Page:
Happy April! With spring break here and gone in a flash, it only reminds us that school is coming to an end. Summer is almost here, and while the weather is getting hotter, school seems to be getting easier as well; make sure to keep those grades up. Now is not the time to slack. Grades are always important–they are important for the rest of your school career, and they will decide your future!
I recently took a field Trip to FIDM, a Fashion Institute; I went with my Academy for Business and Law class. We went to San Francisco and toured the campus. Even though I am just a freshman, this field trip really seemed to slap me in the face and tell me that even though I still have three years left in high school, I still need to know what I want to do when I get older, what my main goal is when I get out of high school…Go to a major college, or to a fashion college; what do I want to become or be when I get older? How will my grades affect this? Do I need to work harder? What can I do to make sure I get into a college? All of these questions buzzed in my head as the tour guide was talking about FIDM. Then it hit me: I wasn’t as prepared for my future as I thought. I realized that I really needed to think about all of these things. Starting with these few simple steps:
1. Keep your grades up. Colleges like to see a steady grade book, and they especially love to see those A’s.
2. Know yourself. Get to know yourself more, really think about what’s important to you, and what you really want to be or become when you get older. You should know, or at least have an idea, of what you are looking when following the steps below!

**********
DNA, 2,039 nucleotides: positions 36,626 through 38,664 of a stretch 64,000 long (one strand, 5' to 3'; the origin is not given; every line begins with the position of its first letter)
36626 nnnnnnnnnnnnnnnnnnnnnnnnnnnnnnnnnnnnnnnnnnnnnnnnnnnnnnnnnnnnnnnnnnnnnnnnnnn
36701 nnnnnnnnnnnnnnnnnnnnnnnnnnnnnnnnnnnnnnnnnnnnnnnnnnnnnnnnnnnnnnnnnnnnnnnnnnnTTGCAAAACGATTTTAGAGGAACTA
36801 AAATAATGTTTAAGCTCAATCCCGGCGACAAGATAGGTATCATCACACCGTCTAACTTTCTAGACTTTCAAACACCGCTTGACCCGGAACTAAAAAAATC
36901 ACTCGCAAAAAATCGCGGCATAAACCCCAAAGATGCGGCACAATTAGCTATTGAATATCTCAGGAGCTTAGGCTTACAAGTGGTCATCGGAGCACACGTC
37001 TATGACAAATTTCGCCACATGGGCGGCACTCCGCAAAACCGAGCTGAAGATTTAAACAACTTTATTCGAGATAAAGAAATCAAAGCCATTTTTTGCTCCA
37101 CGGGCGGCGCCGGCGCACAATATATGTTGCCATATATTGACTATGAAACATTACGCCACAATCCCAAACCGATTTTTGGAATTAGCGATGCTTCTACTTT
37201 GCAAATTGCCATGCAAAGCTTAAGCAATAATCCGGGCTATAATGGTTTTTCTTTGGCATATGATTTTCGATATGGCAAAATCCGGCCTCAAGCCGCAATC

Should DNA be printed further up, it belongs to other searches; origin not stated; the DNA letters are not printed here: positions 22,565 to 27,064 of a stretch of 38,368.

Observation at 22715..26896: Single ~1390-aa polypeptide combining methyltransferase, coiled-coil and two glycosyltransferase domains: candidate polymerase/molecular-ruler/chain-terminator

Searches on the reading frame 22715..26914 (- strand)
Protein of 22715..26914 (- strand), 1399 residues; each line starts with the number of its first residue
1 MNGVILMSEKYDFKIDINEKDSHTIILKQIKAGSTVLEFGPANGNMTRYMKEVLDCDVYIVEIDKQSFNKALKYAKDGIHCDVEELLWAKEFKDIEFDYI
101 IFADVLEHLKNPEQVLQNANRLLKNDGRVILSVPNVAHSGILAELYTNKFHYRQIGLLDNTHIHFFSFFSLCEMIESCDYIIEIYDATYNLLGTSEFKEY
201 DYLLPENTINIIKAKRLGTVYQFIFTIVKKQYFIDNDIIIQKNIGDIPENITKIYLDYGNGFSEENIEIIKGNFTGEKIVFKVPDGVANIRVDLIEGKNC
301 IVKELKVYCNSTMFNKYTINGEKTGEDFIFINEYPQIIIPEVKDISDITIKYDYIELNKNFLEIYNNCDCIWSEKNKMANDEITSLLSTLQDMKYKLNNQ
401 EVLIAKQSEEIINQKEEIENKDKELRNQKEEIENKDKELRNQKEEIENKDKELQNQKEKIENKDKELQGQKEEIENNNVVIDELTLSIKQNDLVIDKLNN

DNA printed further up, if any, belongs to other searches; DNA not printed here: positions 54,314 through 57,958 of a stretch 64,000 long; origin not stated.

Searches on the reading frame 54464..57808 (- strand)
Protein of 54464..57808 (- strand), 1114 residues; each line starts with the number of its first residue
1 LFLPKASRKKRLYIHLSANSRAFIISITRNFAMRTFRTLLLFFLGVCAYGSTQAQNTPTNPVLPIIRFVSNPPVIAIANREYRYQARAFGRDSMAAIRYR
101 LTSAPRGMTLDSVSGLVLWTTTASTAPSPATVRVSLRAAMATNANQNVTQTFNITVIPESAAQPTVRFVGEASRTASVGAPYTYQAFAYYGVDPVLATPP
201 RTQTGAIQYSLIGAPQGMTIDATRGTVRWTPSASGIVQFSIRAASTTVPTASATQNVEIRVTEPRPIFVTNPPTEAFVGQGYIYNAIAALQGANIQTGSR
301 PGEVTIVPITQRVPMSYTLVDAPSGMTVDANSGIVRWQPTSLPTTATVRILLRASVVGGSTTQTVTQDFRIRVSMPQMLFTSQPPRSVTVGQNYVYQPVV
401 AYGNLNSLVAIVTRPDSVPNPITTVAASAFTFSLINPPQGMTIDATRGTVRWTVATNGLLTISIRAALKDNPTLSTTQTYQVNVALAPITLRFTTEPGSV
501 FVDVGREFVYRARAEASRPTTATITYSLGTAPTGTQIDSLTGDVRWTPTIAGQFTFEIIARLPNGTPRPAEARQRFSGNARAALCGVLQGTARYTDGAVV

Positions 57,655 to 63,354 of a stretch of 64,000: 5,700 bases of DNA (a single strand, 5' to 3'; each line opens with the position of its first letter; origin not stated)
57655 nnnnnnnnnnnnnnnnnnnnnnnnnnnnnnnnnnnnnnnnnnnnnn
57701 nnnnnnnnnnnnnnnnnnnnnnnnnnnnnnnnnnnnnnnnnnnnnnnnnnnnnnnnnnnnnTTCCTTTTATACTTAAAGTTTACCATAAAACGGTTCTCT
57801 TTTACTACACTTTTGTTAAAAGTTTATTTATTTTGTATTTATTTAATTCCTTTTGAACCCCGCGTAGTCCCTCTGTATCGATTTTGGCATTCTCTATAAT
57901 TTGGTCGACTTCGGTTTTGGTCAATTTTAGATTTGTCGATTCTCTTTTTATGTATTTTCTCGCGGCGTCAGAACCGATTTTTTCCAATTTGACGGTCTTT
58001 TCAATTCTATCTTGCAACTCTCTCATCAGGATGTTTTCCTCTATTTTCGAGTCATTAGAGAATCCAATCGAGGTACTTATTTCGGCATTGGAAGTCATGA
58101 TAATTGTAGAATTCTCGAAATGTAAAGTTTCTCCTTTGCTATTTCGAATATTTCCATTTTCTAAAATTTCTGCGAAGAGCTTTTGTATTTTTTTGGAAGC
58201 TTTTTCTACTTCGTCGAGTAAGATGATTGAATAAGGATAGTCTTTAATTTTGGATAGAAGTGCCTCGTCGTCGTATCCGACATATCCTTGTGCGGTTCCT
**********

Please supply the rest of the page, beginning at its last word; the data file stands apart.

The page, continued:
3. Join clubs that will provide you with experience. I recently went to the San Joaquin Delta College for a Skills USA competition; it gave me an experience of the workforce. It made me work really hard to achieve our goal, and we won a silver medal for our efforts!
4. Get information about the colleges you are looking at going into–now, not later. It is never too soon to tour colleges and request information from them. It will only help you decide what college you really want to go to, what you are looking for, and what’s the best place for you to attend to get the education you need for your future career.
5. Learn about scholarships. If you have been working hard to keep those grades high and steady, also working really hard on a certain sport, you are most likely eligible for some type of scholarship.
6. Create a portfolio. Keep record of excellent school work, copies of report cards, nominations or special awards, recommendation letters, or any other letters that document your success while in high school.
7. And at the end of each quarter, evaluate your success and your failures; which goals you didn’t reach that you would like to reach next time. Create new goals, and make sure you are still on track for meeting your long-term goals; like high grades, straight A’s, doing better in a sport, joining a club, getting a job, etc.
8. Challenge yourself. If you can, take honor classes. Those always look better on your transcripts than just regular classes.
And in the end, you will know yourself better and maybe find out something about yourself that you didn’t know before. You will be better prepared, and when the time comes for college application letters, well…you are ready! Have a great month of April!